Arthritis Symptoms of the Big Toe (Hallux Rigidus)

 Arthritis Symptoms of the Big Toe (Hallux Rigidus)

Hallux rigidus is the medical name for arthritis that occurs at the base of the big toe. The joint at the base of the big toe is called the first metatarsophalangeal joint, or MTP joint. This is the junction of the long bone of the forefoot and the small bone of the big toe.

Because of the mechanics of our feet, this joint is especially prone to developing arthritis. In fact, hallux rigidus, or big toe arthritis, is the most common site of arthritis in the foot.

The most common symptom and the most common reason to seek medical attention for this problem is pain around the base of the big toe. This pain is accentuated with activity, especially running or jumping. Wearing firm-soled shoes that prevent motion at the base of the big toe will help relieve symptoms. Other common symptoms include swelling at the base of the big toe, a lump next to this joint due to bone spur formation, and calluses from the abnormal shape of the toe.2

The common signs people with hallux rigidus notice include:

Pain at the base of the big toe
Swelling of the toe
Difficulty with activities including running, waling up hills

The symptoms are typically worsened when the big toe has to bend upwards, as is the case when you are walking up a steep incline or running.1 When the toe is forced upwards, the bone spurs that have formed are pinched together causing pain and inflammation. This is the reason that footwear and activity modifications can help significantly relieve symptoms.

The diagnosis of hallux rigidus is made by testing the mobility of the MTP joint, usually comparing it to the opposite foot to see how much motion is lost at the joint.3 X-rays are performed to determine how much of the joint cartilage has worn away and to see if bone spurs have formed in this area. Determining the extent of arthritis will help guide treatment.

The first steps of treatment are in choosing the right footwear and reducing inflammation. These include:3

Wearing Stiff-Soled Shoes: Stiff-soled shoes limit motion at the base of the big toe. Inserts can be made for shoes that can help support your existing footwear. Alternatively, when buying shoes, look for types with a less-flexible sole that will prevent the arthritic joint from bending.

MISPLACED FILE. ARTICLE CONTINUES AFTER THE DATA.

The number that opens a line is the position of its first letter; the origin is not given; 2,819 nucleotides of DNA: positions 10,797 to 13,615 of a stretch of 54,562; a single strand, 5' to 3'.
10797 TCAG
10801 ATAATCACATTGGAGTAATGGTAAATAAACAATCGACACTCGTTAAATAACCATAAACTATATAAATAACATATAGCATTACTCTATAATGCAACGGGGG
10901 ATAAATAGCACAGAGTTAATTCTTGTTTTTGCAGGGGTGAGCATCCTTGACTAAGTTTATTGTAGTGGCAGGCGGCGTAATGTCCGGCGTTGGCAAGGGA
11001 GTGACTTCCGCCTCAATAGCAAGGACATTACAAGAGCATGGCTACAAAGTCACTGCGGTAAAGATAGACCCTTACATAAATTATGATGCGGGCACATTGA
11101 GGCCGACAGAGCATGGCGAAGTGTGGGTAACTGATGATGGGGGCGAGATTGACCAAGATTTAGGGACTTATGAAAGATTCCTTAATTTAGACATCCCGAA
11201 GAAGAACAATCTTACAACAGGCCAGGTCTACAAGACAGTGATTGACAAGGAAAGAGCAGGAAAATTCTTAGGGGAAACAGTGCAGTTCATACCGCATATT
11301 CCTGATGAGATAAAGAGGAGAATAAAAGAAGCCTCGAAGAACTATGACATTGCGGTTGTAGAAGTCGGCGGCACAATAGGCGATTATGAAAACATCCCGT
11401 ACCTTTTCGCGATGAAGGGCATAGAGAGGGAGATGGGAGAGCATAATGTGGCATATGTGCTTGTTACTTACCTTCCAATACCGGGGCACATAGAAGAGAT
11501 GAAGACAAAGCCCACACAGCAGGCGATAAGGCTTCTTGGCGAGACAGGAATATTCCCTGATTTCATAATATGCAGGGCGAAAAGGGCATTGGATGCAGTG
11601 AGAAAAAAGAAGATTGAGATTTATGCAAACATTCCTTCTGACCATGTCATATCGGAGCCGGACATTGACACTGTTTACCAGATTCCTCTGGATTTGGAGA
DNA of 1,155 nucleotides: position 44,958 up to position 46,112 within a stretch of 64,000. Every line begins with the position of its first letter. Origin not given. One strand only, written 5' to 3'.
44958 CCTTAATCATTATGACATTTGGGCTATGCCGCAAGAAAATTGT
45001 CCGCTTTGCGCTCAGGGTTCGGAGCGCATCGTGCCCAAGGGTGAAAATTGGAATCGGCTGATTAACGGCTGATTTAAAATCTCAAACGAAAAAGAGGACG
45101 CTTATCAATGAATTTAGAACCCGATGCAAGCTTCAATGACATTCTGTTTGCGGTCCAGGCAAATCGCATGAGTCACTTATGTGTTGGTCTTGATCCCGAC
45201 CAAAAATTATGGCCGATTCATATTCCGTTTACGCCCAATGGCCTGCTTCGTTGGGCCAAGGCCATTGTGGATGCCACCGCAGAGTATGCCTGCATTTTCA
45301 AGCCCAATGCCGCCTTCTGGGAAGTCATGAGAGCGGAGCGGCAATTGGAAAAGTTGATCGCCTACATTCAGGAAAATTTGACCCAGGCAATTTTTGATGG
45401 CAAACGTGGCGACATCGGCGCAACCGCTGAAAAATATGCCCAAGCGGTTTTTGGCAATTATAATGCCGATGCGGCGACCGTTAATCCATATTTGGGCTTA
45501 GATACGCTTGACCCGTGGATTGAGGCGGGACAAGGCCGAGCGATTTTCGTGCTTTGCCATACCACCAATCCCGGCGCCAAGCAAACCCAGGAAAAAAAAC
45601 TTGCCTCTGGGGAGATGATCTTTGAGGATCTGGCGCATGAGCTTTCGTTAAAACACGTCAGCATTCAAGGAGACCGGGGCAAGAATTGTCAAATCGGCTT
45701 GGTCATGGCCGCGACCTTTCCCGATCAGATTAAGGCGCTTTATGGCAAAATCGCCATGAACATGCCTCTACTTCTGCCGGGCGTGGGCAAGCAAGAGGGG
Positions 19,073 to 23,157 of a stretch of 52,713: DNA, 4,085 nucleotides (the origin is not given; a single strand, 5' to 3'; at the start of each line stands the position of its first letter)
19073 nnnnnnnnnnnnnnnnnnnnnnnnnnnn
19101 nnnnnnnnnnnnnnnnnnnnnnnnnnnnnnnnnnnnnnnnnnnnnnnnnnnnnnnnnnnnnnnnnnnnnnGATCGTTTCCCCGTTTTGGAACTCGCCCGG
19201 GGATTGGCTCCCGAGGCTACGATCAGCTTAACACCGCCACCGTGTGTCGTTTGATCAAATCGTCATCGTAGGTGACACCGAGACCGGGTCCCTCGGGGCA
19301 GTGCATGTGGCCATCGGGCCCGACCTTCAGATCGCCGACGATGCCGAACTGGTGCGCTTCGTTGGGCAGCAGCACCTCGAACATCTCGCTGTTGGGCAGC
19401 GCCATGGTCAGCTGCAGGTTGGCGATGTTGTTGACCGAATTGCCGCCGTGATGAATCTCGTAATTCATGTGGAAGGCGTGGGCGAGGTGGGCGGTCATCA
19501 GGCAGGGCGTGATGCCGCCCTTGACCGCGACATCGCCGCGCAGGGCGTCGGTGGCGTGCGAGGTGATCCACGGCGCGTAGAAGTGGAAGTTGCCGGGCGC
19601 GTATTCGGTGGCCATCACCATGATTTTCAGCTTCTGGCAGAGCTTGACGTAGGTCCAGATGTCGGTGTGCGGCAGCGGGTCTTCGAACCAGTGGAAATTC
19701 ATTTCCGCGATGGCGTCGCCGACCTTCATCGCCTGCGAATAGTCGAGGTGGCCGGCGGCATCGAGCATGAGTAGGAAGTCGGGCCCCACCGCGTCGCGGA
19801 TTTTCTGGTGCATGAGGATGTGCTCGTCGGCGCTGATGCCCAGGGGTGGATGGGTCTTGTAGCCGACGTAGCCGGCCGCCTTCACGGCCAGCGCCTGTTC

Adding a Rocker Bottom to Shoes: A rocker-bottom is a curved sole that can be added to your footwear. The rocker-bottom, much like the bottom of a rocking chair, helps the foot smoothly transition from the heel to the toe while walking. This modification also limits the movement of the arthritic toe joint.
Anti-Inflammatory Medications: These medications will help to decrease pain and swelling at areas of inflammation. If the oral medications are not sufficient, an injection of cortisone may also be considered. Injections of cortisone into the big toe can be painful because there is not much space for the medication to be injected (compared to a knee or shoulder), but the relief is often rapid and can be long-lasting.

Is Surgery Necessary?

Surgery is sometimes the best treatment for hallux rigidus, especially if the more conservative measures are not working for you. Surgery is rarely the first step in treatment, and generally, people should try simple steps before moving on to more invasive treatments.3 The two most common surgical procedures are called a cheilectomy or an arthrodesis (fusion). The cheilectomy is a procedure done to remove the bone spurs. The cheilectomy often helps if the bone spurs are limiting the joint motion.2

The concern with performing a cheilectomy is that while the bone spurs are removed, the joint is still arthritic, and the spurs can return. While the pain caused by limited motion may be improved, the pain coming from worn out cartilage may remain. A more extensive surgery called a joint fusion may be necessary for these patients. A fusion is an excellent procedure at eliminating much of the pain, but it will cause the toe to be permanently stiff.1

Images Powered by Shutterstock